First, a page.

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Hoffmann, R. A wiki for the life sciences where authorship matters. Nature Genetics (2008)

Lymphatic filariasis in man: demonstration of circulating antigens in Wuchereria bancrofti infection.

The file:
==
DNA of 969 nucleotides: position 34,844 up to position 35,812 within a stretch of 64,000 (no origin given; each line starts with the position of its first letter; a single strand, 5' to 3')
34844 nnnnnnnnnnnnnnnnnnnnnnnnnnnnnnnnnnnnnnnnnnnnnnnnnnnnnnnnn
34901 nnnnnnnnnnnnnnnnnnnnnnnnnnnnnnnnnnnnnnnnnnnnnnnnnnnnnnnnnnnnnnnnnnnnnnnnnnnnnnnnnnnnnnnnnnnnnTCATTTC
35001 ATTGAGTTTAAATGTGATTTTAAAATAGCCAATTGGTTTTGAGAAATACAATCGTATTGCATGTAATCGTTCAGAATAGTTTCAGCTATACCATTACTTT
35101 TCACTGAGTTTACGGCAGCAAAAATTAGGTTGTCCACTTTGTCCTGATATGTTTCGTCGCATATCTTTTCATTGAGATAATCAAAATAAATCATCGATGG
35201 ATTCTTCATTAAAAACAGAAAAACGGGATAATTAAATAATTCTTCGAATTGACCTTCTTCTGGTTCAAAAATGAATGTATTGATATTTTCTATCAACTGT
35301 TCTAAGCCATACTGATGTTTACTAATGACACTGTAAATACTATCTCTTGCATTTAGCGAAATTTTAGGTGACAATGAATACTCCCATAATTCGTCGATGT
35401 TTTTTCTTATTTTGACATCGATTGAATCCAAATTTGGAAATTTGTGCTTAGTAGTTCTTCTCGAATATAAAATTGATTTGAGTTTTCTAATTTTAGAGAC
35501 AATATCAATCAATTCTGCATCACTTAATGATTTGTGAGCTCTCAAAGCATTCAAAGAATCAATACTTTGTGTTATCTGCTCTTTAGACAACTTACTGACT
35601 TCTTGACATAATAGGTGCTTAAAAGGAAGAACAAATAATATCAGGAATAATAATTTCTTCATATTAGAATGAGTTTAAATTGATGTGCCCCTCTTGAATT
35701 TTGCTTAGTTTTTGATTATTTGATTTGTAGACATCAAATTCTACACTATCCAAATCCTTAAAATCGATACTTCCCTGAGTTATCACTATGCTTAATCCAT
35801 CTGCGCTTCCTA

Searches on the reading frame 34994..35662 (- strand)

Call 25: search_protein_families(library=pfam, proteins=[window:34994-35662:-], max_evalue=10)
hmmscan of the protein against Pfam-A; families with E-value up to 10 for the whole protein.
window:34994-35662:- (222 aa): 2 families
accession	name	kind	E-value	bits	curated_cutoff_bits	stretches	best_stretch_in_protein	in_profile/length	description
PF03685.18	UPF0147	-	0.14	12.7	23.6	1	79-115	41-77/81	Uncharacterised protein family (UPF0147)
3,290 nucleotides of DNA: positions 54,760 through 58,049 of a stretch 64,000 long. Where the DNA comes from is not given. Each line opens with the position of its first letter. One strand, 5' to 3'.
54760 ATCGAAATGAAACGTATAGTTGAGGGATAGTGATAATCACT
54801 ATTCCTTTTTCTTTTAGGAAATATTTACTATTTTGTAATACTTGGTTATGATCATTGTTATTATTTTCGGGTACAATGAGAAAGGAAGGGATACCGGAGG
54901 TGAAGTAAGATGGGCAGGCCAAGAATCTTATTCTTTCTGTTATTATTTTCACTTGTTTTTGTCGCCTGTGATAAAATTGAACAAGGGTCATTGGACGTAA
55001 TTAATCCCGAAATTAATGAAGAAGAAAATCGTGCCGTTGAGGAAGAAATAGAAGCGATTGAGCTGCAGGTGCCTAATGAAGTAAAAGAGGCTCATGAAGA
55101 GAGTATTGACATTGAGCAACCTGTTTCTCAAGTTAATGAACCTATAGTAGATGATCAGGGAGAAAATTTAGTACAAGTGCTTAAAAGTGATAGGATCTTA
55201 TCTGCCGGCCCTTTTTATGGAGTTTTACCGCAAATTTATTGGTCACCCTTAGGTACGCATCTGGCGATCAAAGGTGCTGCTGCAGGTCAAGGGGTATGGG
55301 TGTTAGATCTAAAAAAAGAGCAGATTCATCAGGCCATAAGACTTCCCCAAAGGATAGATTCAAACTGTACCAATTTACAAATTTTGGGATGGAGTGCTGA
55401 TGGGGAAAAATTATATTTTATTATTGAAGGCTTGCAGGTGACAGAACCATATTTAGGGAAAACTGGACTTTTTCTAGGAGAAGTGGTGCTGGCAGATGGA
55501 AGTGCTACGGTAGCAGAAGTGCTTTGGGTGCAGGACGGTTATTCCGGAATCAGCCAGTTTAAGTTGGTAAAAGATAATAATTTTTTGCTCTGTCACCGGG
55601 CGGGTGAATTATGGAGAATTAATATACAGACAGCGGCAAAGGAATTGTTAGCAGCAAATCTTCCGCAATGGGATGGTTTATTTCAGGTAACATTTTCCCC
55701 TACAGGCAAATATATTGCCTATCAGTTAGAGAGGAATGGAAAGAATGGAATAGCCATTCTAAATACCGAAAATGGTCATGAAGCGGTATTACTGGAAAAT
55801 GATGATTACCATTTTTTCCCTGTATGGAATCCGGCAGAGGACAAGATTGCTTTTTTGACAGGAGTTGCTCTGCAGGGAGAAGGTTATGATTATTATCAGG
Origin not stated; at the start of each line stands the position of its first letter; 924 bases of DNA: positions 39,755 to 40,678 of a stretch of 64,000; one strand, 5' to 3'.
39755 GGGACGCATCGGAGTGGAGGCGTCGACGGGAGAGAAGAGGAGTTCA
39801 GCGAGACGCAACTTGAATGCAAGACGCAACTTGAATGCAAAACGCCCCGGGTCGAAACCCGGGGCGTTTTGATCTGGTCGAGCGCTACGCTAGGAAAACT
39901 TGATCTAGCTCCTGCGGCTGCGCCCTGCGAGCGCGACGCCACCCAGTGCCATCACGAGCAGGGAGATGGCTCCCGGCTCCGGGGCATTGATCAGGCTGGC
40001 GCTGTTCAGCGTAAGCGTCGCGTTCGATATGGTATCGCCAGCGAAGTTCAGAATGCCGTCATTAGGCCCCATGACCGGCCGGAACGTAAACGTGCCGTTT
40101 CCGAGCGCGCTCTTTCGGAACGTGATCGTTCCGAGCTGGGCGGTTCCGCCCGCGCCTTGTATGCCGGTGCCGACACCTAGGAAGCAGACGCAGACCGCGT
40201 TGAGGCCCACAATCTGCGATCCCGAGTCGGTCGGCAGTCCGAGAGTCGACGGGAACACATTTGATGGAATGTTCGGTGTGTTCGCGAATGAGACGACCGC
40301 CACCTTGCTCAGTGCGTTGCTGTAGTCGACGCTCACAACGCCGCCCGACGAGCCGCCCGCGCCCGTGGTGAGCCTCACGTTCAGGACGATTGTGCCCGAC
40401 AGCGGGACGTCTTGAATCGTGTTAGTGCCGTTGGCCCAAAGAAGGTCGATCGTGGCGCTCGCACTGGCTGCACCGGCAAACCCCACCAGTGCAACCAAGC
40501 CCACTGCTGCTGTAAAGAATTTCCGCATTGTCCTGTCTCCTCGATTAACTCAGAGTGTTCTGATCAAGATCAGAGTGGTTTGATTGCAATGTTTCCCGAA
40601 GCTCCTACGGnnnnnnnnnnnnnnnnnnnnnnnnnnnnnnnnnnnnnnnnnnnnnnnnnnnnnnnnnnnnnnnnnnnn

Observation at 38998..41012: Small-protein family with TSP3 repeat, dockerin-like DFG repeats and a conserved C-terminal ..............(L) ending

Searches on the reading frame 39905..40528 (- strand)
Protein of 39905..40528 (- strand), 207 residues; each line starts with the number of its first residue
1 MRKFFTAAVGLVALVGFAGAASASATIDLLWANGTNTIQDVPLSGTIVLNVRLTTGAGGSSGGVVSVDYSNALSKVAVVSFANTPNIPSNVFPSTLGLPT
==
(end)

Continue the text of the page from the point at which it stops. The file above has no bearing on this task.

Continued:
Five hundred and twenty-nine sera obtained from people dwelling in an area endemic for bancroftian filariasis were analysed for the presence of soluble circulating antigens (SCA) of filarial origin by counter immunoelectrophoresis and 303 were found positive. It, therefore, appears that 57.3% subjects could be diagnosed by the detection of SCA irrespective of their clinical status. Of the three groups investigated, microfilaraemic, amicrofilaraemic and clinical, SCA could be demonstrated in maximum number of sera obtained from clinical cases. The parasite specificity of the SCA was determined by enzyme linked immunosorbent assay (ELISA), immunofluorescent antibody test (IFAT), counter immunoelectrophoresis (CIEP) and gel diffusion (GD) using antisera raised against Litomosoides carinii in rabbits and antigens derived from Wuchereria bancrofti microfilariae or antigens present in sera of patients with bancroftian filariasis. This anti-carinii hyperimmune serum under study did not show positive reactions with parasites other than filaria, or with the sera obtained from pre-immunized rabbits and non-endemic controls. A demonstration of a distinct precipitin band in CIEP and GD indicates that either monospecific hyperimmune sera or monoclonal antibodies could be raised for the development of a simple method for immunodiagnosis of bancroftian filariasis.[1]


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